One of the great thing about my job is that it brings me to places full of extraordinary people.
In July I got to go to Nepal to work on the child protection response of Goal and its partner, the Umbrella Foundation.
Kathmandu in the rain. the signs of the earthquake are obvious everywhere, piles of bricks, bamboos and metal pillars holding cracked buildings. Lots of scars. Many people whose life now has a before and an after moment. Through the rumble and stories, there is the incredible beauty of people's humanity, the story of their love and care for their family and their community.
Makeshift camps and plastic tents are spread all over, in luxurious hotel grounds, on the lawn of the palace, on the banks of the river, between houses... and through and through the will to get going, back to normal.
I mainly got to spend time in Nuwakot region, in the hills a couple of hours away from Kathmandu. I was hosted with Umbrella's team there. The team is composed of a dynamic group of youngsters with a fricking enormous vontade to do something and make life after the earthquake as good as possible.
Their job is not easy, they all went through the two shakes, some lost their house, or a family member.
All saw something deep crumble.
Then they stood up. Some of the guys responded immediately, not sleeping or caring for themselves for days, solely focused in helping others.
Now, months after the quake, they are still there. They go to places that are extremely hard to reach, walking for hours and days on mountain slopes, facing the real danger of mountain slides, for the ground moved and the rains are making it even more unstable. They go to remote villages to check on people, the state of the schools, orphans, how people survive... They are the real life souls who, collectively, enable the government's emergency response to reach out everywhere, as quickly as possible and in the best way as possible. Natural disasters today are killing five time less than a hundred years ago, thanks to professional responses, preparedness and the improved possibility we now have to bring assistance and organize support.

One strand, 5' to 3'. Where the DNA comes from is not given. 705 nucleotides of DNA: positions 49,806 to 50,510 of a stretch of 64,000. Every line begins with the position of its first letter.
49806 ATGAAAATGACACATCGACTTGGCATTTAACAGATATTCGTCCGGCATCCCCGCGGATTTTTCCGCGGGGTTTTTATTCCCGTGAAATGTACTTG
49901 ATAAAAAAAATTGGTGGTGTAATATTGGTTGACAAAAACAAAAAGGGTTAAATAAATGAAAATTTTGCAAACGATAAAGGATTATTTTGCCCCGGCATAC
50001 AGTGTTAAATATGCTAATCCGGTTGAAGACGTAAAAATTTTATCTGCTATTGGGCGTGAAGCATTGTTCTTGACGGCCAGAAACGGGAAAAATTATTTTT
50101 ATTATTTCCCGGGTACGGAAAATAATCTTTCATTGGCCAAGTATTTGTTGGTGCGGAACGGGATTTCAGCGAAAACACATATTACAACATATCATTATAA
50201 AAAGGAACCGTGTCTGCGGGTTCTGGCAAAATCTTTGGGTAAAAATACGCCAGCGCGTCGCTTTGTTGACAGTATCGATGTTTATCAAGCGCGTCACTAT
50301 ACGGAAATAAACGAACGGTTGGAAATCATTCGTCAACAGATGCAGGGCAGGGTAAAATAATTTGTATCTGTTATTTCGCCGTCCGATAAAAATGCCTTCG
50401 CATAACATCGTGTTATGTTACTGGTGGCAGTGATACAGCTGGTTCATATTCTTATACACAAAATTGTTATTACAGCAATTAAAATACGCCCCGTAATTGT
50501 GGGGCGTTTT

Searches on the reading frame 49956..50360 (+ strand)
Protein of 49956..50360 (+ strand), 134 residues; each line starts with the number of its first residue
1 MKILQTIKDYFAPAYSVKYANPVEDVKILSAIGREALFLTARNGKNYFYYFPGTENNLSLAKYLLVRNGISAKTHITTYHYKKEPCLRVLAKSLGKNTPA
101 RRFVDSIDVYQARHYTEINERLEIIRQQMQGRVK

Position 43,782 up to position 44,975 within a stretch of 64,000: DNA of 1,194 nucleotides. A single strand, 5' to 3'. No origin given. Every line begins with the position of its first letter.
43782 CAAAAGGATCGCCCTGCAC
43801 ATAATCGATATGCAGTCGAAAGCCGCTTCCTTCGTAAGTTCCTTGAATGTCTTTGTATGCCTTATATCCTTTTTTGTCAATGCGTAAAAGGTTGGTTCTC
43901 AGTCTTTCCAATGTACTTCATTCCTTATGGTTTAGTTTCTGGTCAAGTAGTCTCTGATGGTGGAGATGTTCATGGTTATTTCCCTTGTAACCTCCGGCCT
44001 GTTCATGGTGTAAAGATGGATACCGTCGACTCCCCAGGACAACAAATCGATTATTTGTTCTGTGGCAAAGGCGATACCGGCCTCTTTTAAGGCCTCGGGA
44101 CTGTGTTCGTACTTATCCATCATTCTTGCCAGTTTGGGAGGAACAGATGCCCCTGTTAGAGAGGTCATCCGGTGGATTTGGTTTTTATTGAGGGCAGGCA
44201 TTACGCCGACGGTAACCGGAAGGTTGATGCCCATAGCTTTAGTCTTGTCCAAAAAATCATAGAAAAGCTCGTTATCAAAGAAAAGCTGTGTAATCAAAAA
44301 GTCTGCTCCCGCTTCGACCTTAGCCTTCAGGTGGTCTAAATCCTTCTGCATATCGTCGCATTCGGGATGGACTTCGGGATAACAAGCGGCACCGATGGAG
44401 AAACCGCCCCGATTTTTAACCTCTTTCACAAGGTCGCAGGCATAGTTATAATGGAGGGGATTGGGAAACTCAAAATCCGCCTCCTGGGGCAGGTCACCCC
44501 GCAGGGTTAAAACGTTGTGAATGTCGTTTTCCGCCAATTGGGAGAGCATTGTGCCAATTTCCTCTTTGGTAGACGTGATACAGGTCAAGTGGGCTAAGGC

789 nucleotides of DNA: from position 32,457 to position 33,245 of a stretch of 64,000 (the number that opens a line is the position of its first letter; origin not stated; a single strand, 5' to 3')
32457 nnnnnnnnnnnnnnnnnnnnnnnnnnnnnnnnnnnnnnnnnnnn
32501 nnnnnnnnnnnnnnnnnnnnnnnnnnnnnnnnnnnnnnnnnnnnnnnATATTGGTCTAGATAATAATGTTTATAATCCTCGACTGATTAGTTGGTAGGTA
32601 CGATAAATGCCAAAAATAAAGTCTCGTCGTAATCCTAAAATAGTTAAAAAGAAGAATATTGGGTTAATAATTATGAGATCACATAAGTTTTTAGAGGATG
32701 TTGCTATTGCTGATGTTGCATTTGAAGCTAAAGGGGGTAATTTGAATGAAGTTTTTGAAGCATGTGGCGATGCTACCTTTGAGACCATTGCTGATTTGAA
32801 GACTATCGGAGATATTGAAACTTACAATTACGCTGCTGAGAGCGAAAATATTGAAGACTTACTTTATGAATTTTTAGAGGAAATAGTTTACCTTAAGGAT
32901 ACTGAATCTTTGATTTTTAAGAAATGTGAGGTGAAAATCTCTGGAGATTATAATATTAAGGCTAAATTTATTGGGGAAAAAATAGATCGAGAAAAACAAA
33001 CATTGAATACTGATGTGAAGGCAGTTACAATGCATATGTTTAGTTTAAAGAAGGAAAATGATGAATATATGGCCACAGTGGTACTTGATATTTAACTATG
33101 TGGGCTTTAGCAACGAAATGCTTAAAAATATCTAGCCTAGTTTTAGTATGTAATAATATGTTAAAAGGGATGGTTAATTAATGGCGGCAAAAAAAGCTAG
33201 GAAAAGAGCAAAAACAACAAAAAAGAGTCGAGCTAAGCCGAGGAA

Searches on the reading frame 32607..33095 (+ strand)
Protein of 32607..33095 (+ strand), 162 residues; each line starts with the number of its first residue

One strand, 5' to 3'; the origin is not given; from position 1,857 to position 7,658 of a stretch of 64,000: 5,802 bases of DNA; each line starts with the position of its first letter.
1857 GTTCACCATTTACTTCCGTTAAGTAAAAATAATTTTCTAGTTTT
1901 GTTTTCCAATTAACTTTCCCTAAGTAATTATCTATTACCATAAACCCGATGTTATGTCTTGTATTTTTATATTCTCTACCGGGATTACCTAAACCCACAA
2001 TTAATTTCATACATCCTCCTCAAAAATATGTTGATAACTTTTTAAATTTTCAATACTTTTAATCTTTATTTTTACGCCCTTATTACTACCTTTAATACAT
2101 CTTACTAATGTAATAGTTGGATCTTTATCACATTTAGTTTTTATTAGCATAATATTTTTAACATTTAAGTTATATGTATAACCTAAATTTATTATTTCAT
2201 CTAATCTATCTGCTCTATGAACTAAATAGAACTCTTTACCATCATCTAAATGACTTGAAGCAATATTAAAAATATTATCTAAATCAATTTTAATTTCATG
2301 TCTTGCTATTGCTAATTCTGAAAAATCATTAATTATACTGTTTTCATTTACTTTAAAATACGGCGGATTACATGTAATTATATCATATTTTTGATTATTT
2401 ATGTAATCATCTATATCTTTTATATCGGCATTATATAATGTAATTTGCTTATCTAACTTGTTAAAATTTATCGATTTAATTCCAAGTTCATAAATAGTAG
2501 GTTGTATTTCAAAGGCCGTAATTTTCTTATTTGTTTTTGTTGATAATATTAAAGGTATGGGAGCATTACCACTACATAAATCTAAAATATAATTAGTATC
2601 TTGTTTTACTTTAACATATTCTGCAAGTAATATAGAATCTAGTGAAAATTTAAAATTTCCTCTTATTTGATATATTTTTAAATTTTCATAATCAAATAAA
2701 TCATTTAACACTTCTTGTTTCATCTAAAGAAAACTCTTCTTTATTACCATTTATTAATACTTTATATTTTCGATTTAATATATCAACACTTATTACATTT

These youngsters are employed by Umbrella, to implement the government strategies, paid by a UNICEF fund raised all over the world, and their interventions is similar to the one of hundreds of other volunteers involved in dozen other organizations. Pretty impressive.
Aside from working in the villages, at household levels, they also set up and support Child Friendly Spaces. CFS are places, tents really, set up in camps or in neighborhoods when normality stops, to offer children activities, possibility to talk, to address protection issues, to get back to a routine...
Child protection organizations have shown all over the world that people, communities and families are really needing CFS or education facilities in places where normality disappeared. They even value it more than health, hygiene and sanitation facilities. School and play-places bring back a sense of normality, a routine that is extremely important. It calms and makes people feel better.
It gives perspectives.
I get to meet the people that are working in creating perpectives when things are bad.
How cool is that?
In a CFS we play, we draw, we talk and learn. Teachers and assistants are caring for the kids every day. Umbrella is assisting them with ideas for activities, and ways to detect when a kid is struggling, and how to respond to stress or abuse. For that job their team is made of seasoned social workers but also teenagers -some with difficult backgrounds- and... an Irish women! Aideen is a math teacher in Khazakstan who travels by taxi and takes her holidays to train youngsters without families to help kids smiling in camps in Nepal. She is beautiful. Seems that umbrella is successful in gathering inspiring people, working with professionalism and passion. Respect to all the Caroline, Tsewang, RajKumar, and the others.